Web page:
Part of Lufthansa’s efforts to restore the Lockheed Constellation Starliners

AUBURN — After 10 years, the “Super Star” Constellation is taking off — or at least moving on.

Lufthansa Technik announced Thursday that it will be removing the wings from the historic aircraft, packing it up and taking it to Germany later this year to finish the decade-long restoration.

At different phases, the project to restore the Lockheed L-1649A “Super Star” Constellation employed hundreds of people in a leased hangar at the Auburn-Lewiston Municipal Airport.

Project Manager Oliver Sturm said 70 people work there now.

“The airplane is too complex to finish here because it’s a very old aircraft, coming from the ’50s,” Sturm said.


He didn’t yet have a firm date for its departure nor did he know whether any final public tours were planned.

“(The decision) is so brand new, we have to figure out what does it mean for the people, for the crew, for the aircraft,” he said.

In a statement released from Lufthansa Technik’s corporate parent, the company thanked local workers, business partners and both communities for its “steadfast support.”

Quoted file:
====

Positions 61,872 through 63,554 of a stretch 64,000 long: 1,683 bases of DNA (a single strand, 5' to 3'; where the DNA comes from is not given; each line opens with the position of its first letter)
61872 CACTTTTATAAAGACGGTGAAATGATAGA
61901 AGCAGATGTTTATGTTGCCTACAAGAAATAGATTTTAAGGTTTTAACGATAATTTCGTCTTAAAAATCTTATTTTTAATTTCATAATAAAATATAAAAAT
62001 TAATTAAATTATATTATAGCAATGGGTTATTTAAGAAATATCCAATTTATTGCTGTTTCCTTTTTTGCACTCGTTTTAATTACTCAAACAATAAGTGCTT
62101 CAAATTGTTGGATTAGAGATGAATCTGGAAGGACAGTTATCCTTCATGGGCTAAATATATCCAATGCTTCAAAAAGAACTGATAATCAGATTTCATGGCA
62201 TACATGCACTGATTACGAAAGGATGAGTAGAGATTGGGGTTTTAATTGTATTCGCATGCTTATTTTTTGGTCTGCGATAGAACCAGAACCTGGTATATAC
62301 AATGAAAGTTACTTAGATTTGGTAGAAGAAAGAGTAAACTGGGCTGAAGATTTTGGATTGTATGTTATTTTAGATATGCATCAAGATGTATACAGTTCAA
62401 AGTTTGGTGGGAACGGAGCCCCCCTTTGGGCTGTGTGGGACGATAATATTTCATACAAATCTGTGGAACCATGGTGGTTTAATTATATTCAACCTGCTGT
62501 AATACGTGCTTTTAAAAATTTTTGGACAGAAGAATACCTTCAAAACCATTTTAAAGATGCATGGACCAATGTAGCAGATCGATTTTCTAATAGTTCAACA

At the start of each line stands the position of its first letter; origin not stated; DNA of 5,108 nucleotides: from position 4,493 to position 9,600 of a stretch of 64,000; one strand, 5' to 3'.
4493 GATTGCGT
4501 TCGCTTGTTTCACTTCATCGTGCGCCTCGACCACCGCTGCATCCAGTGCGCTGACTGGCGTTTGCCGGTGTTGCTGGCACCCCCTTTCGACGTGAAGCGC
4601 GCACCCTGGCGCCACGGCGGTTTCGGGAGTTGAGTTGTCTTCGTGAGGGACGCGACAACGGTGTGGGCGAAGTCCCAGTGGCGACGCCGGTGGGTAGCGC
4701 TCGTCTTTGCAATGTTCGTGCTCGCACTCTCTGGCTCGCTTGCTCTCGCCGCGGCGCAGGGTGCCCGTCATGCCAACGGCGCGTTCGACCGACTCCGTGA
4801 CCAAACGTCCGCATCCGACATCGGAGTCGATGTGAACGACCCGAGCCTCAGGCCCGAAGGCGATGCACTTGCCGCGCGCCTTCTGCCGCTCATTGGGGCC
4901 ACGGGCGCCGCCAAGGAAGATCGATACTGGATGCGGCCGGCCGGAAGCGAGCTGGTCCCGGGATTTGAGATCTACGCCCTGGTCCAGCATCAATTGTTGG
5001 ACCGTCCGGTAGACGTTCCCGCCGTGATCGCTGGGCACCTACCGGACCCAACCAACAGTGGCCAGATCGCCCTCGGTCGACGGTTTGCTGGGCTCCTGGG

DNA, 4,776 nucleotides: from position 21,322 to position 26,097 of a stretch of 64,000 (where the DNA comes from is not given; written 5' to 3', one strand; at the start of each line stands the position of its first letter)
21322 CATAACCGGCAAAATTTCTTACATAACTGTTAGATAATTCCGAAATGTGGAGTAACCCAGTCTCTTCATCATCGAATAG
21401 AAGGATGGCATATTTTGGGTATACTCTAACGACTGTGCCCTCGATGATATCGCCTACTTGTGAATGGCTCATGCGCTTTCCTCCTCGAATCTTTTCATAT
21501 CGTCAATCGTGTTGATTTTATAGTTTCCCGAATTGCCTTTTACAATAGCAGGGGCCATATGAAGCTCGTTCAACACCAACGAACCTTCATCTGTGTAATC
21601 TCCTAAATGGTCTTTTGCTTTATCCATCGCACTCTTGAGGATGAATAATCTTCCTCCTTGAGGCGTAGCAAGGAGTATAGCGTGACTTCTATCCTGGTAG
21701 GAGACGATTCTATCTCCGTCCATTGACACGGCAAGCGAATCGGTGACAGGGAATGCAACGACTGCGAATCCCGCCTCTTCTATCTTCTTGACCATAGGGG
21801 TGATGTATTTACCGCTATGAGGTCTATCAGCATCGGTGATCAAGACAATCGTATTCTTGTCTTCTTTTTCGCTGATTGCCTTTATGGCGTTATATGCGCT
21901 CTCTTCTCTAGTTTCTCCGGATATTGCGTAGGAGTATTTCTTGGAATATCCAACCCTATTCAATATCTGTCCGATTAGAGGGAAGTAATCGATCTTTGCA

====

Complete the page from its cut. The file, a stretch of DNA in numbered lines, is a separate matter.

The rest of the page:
“The project concludes an important phase since its inception and is soon to commence the next phase of its journey and will be welcomed in Germany where it will continue to be a shining example of German-U.S. aviation heritage and honoring the long-standing ties between both countries,” according to the statement.

“The L-1649A, known as the ‘Super Star,’ was the aircraft which served the United States on nonstop flights from Germany, three years after the re-establishment of Deutsche Lufthansa in 1955. The restoration of this magnificent aircraft continues to be a journey of precision work and collaboration with a very talented and dedicated team of experts, engineers, and skilled workforce on both sides of the Atlantic.”

Auburn Mayor Jason Levesque said it had been an honor to host the crew and have the project here.

“While we are sad to see the project shift to Germany ahead of their initial schedule, we are pleased to know that Auburn played such an important role in bringing back a true aviation icon,” he said. “It’s time for the airport and both Lewiston and Auburn to look boldly forward to the future economic impact the infrastructure that they leave behind will bring to our community.”

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The Lockheed L-1649 being restored at the Auburn-Lewiston Municipal Airport by Lufthansa Technik must be kept in a “zero-stress condition” in order to remove any panels for restoration, according to then-project manager Michael Austermeier. (Sun Journal 2010 file photo)

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